Aerial view of Cootamundra

Military History[edit]

During World War 2, Cootamundra was the location of RAAF No.3 Inland Aircraft Fuel Depot (IAFD), completed in 1942 and closed on 14 June 1944. It was located in an area of land near the intersection of Olympic Highway and Thompson Street. Usually consisting of 4 tanks, 31 fuel depots were built across Australia for the storage and supply of aircraft fuel for the RAAF and the US Army Air Forces at a total cost of £900,000 ($1,800,000).[14]


  1. ^ Australian Bureau of Statistics (27 June 2017). "Cootamundra (State Suburb)". 2016 Census QuickStats. Retrieved 4 February 2018.  Edit this at Wikidata
  2. ^ Australian Bureau of Statistics (31 October 2012). "Cootamundra (Urban Centre/Locality)". 2011 Census QuickStats. Retrieved 1 November 2012.  Edit this at Wikidata
  3. ^ "Cootamundra". Retrieved 17 June 2013. 
  4. ^ McNicol, Sally; Hosking, Dianne (1994). "Wiradjuri". Macquarie Aboriginal Words. Sydney: Macquarie Library. p. 97. 
  5. ^ SMH 2 Feb 2004
  6. ^
  7. ^ "Cootamundra West Railway Station group, New South Wales State Heritage Register (NSW SHR) Number H01119". New South Wales State Heritage Register. Office of Environment and Heritage. Retrieved 18 May 2018.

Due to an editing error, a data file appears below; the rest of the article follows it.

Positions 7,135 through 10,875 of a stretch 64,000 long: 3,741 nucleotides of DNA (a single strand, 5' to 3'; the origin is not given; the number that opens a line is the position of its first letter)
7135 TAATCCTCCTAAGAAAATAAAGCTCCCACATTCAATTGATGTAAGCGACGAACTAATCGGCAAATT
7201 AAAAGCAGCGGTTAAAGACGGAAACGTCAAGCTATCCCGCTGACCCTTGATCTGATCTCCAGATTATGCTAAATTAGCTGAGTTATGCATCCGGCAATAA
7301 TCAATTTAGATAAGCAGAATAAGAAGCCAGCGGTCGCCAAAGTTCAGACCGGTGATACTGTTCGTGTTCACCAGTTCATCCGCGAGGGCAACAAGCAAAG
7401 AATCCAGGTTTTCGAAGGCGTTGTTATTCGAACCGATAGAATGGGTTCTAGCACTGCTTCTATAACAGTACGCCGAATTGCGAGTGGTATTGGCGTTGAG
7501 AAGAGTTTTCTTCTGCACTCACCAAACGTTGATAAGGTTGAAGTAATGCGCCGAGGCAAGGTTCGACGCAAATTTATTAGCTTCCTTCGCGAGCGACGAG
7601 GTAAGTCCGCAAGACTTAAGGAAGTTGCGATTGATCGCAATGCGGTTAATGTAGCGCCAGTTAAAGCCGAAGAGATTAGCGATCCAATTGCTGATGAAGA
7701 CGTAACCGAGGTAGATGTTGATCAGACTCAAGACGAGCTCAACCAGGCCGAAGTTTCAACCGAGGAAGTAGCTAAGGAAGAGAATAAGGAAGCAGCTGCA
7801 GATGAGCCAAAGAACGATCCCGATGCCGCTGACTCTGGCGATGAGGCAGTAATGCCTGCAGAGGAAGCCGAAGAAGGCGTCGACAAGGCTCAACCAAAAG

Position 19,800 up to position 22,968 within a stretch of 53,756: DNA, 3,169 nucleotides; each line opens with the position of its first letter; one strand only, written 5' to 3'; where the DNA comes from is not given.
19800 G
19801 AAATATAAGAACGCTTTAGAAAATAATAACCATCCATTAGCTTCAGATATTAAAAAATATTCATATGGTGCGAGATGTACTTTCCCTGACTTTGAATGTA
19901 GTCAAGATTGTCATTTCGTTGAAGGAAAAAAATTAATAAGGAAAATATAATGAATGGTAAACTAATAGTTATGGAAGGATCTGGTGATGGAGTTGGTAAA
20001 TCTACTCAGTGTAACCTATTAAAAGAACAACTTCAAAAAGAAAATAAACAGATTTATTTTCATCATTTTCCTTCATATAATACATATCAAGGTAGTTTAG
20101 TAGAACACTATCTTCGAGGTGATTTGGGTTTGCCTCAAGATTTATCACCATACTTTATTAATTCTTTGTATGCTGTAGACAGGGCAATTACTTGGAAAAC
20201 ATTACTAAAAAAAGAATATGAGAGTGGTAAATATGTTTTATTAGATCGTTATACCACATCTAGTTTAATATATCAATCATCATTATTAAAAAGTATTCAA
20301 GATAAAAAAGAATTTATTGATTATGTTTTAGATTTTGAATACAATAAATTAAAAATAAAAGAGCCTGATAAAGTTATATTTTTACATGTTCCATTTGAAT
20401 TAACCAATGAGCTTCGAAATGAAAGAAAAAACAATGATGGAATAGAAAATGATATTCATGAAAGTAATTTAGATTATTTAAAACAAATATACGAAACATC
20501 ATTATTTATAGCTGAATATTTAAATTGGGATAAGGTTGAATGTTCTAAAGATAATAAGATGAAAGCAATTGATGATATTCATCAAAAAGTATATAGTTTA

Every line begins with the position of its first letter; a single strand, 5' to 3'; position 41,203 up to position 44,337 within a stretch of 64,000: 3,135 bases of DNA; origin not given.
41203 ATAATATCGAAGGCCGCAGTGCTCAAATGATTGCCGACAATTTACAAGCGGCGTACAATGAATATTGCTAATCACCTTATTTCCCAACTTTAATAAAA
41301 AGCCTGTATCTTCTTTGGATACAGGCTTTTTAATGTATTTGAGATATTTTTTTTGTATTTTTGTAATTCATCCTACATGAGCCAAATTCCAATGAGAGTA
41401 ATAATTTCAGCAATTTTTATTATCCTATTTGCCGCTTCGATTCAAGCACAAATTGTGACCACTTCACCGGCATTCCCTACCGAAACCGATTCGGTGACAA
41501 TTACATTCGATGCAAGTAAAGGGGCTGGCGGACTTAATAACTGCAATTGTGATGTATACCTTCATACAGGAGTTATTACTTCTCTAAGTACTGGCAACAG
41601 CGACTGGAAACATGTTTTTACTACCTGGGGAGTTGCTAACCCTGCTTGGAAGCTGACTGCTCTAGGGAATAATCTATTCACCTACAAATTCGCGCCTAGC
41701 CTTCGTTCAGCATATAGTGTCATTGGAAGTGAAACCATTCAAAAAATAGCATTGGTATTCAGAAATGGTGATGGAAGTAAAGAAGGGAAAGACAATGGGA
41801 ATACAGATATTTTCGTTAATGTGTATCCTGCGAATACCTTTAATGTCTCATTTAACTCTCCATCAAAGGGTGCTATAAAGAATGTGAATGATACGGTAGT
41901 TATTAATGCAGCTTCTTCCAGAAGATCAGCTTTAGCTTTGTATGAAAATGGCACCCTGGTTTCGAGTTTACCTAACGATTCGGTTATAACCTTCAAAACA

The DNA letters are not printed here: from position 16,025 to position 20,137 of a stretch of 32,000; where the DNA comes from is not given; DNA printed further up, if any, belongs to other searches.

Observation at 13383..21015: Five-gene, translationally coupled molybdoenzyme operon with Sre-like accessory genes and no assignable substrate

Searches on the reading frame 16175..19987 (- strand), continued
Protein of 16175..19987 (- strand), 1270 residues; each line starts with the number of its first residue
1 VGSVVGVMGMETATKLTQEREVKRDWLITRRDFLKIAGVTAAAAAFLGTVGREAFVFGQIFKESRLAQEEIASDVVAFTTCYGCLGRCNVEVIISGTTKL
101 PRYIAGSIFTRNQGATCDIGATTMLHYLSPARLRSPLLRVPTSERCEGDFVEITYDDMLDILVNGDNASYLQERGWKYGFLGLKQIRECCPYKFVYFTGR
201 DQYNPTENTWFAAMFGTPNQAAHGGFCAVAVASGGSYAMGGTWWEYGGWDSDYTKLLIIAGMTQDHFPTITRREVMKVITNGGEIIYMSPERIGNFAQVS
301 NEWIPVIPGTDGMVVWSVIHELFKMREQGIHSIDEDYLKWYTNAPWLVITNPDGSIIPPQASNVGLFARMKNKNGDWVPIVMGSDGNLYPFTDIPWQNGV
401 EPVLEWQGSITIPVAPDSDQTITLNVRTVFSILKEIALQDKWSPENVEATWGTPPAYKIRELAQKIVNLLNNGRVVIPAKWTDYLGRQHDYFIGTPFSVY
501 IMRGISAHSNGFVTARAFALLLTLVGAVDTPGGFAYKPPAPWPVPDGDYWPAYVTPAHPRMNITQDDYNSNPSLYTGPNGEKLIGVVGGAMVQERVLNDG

8. ^ "Cootamundra Railway Station and yard group, New South Wales State Heritage Register (NSW SHR) Number H01118". New South Wales State Heritage Register. Office of Environment and Heritage. Retrieved 18 May 2018. 
  9. ^ "Cootamundra Aboriginal Girls' Training Home, New South Wales State Heritage Register (NSW SHR) Number H01873". New South Wales State Heritage Register. Office of Environment and Heritage. Retrieved 18 May 2018. 
  10. ^ National Film and Sound Archive: Does your town have its own song?
  11. ^ "Southee, Ethelbert Ambrook (1890–1968)". Australian Dictionary of Biography. Retrieved 2015-03-30. 
  12. ^ "Primrose, Hubert Leslie". Australian dictionary of biography. Retrieved 2015-03-30. 
  13. ^ "New rail service a boost for Riverina". The Daily Advertiser (Wagga Wagga). 10 December 2008. Retrieved 2009-01-08. 
  14. ^ Australia. Royal Australian Air Force. Historical Section (1995), Logistics units, AGPS Press, ISBN 978-0-644-42798-2 

External links[edit]

Media related to Cootamundra at Wikimedia Commons

Preceding station   NSW TrainLink   Following station
towards Griffith or Melbourne
NSW TrainLink Southern
Griffith Xplorer
Melbourne XPT
towards Sydney